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People with anxiety disorders who continued taking antidepressants after successful treatment were less likely to experience a relapse, and relapsed later, than people who stopped taking antidepressants. About 16% of people had a relapse if they remained on antidepressants for on average 44 weeks compared with 36% who stopped after 20 weeks.

Anxiety disorders are common and can interfere with people’s everyday work, family and social life. Antidepressants and psychological therapies are the mainstays of treatment. Reducing the likelihood of relapse after successful treatment is important for the individual and the cost of additional care. There remains a need for evidence about the effectiveness of continuing treatment beyond 12 months after remission.

Healthcare professionals discussing treatment continuation with people taking antidepressants should highlight the potential for relapse as well as the benefits of symptom reduction, to enable the person to make an informed decision.

Why was this study needed?

Anxiety disorders describe a range of mental health conditions where anxiety is the main symptom, including obsessive-compulsive disorder (OCD) and post-traumatic stress disorder. Around one in ten people in the UK may develop an anxiety disorder in their lifetime and it is estimated that around three million people in the UK have an anxiety disorder at any time.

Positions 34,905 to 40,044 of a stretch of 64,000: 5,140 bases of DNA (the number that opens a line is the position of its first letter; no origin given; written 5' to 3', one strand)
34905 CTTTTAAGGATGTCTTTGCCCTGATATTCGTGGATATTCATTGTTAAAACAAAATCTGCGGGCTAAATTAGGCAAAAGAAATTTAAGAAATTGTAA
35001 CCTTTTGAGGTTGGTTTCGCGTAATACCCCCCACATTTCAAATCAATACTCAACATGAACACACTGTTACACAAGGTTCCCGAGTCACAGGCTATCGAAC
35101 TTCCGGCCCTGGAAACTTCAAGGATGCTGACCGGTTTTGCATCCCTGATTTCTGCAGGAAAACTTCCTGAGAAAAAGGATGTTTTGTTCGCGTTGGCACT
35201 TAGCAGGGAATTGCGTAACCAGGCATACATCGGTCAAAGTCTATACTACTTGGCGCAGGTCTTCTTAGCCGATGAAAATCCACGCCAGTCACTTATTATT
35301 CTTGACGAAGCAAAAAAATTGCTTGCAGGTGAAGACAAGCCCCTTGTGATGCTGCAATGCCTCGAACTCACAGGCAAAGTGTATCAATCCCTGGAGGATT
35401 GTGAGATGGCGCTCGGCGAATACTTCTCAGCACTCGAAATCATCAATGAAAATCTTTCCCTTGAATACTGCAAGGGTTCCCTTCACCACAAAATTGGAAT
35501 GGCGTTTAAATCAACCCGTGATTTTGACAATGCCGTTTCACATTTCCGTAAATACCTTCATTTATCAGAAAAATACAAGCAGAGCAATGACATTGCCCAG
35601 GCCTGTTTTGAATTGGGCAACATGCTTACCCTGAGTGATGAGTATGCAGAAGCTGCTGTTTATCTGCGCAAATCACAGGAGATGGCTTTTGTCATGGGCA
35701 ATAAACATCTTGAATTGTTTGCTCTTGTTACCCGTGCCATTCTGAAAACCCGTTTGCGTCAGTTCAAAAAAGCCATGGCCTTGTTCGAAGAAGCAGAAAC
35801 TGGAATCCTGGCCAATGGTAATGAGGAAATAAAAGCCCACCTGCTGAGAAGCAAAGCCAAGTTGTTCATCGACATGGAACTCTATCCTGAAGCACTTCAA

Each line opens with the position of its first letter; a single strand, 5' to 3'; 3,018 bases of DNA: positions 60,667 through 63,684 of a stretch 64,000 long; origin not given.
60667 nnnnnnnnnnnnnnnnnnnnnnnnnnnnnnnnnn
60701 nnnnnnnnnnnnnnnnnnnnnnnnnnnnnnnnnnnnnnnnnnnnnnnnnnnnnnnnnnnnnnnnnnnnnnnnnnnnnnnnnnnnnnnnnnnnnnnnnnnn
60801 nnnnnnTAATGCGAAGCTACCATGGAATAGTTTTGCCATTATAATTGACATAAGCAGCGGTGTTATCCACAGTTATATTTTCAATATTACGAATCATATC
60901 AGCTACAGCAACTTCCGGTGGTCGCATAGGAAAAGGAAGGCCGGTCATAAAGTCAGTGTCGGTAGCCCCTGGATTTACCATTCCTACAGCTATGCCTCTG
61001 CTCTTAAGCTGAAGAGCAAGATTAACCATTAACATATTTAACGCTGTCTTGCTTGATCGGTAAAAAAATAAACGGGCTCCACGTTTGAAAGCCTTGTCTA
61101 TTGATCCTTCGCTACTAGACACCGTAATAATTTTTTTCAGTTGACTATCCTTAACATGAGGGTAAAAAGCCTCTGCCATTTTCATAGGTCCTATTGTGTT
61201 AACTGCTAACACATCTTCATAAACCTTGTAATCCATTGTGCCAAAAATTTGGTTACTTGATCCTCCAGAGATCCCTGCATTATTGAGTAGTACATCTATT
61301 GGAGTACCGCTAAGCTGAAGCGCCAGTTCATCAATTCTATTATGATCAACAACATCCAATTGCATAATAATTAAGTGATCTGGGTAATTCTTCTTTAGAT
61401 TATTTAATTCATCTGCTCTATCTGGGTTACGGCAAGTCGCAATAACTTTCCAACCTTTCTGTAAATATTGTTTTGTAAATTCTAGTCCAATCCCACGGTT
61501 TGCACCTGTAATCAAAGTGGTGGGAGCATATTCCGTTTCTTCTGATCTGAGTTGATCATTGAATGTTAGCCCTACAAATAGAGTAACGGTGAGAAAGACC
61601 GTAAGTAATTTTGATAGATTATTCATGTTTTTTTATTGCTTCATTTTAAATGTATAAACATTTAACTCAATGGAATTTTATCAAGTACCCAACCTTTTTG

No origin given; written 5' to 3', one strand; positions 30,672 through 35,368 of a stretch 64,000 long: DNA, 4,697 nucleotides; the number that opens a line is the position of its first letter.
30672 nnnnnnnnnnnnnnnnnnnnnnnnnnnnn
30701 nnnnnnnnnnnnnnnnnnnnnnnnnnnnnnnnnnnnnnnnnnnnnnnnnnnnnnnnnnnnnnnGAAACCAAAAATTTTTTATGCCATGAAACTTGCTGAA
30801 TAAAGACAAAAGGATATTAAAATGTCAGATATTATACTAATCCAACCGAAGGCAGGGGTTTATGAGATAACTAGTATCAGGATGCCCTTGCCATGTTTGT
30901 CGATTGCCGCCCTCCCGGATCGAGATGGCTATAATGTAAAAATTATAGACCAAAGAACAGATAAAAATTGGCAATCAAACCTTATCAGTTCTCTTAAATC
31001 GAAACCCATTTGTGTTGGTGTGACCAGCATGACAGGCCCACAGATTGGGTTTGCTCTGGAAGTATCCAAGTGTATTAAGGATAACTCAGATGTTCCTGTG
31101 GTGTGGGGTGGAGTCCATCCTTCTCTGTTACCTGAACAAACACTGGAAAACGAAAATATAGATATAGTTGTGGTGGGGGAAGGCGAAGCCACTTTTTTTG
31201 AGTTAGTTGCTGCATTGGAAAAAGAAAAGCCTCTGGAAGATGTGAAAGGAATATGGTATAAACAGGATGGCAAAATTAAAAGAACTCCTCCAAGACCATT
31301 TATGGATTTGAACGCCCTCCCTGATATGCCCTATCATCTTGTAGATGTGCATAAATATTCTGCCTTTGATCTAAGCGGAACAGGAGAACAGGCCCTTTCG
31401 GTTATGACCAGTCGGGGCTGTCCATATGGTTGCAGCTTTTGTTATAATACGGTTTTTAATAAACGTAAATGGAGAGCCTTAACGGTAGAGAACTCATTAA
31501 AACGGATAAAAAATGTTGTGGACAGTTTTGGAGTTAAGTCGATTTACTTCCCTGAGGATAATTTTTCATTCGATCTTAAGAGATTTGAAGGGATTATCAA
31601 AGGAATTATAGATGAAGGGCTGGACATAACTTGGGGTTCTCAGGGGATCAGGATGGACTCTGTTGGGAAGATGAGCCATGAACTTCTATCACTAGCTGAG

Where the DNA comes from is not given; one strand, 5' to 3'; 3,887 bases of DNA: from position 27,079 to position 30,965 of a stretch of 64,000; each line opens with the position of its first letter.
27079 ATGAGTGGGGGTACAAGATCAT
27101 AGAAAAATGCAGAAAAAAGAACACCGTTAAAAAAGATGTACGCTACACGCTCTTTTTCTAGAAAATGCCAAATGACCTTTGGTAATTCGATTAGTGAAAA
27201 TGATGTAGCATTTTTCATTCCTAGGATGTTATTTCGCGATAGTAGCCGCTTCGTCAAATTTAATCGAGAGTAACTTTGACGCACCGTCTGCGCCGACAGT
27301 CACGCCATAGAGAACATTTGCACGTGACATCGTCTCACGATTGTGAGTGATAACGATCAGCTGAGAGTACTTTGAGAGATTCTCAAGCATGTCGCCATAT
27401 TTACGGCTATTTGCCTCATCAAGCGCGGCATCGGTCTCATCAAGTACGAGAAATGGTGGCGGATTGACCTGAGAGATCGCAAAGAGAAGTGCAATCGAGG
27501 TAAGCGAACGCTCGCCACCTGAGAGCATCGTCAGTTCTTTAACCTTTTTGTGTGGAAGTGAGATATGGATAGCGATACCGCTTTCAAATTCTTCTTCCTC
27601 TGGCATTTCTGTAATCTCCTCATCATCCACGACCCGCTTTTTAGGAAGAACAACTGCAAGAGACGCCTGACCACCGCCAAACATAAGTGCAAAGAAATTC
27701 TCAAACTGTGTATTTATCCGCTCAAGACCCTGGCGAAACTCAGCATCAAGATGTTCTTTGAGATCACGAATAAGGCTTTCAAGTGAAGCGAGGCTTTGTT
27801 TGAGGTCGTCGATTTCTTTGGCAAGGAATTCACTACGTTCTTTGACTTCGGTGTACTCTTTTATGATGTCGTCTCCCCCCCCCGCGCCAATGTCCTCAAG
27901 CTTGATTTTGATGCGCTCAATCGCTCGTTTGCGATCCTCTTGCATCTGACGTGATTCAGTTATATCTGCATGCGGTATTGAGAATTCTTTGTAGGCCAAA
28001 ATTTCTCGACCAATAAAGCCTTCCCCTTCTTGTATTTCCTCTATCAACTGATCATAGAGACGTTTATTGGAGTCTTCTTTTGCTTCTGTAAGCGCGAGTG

People with anxiety often experience a relapse of their symptoms even after reaching remission – when their symptoms reach a manageable or sub-clinical level. Over half of people with anxiety disorders are treated using antidepressants, but – like all drugs – people taking them may experience side effects. In deciding how long to continue taking antidepressants, people need to be able to weigh up the benefits (if they relieve their symptoms) against the drawbacks (side effects) and risk of relapse if they stop too soon.

This review specifically looked at the longer-term effectiveness of antidepressants for preventing relapse in people with anxiety disorders.

What did this study do?

This systematic review included 28 randomised controlled trials of 5,233 people with various anxiety disorders: OCD (seven trials), generalised anxiety disorder (six), panic disorder (six), social phobia (five) and post-traumatic stress disorder (four). People had responded after, on average, 20 weeks of an antidepressant (range 8 to 52 weeks), before they were randomised to continue the antidepressant or switch to placebo.

Follow up ranged from 8 to 52 weeks. Thus people were on treatment for an average total of 44 weeks (range 16 to 80 weeks).

Participants were unaware of which treatment they were receiving, and the risk of bias was low in most trials, meaning we can feel confident in the results. However, the rate of dropout was high, with only 56% of people completing the trials.

What did it find?

  • Fewer people continuing on antidepressants experienced relapse (164%, 95% confidence interval [CI] 12.6% to 20.1%) compared to people who discontinued antidepressant treatment when switched onto placebo (364%, 95% CI 308% to 421%). This gives an absolute risk reduction of 20%, so five people would need to continue on antidepressants to prevent someone from relapsing.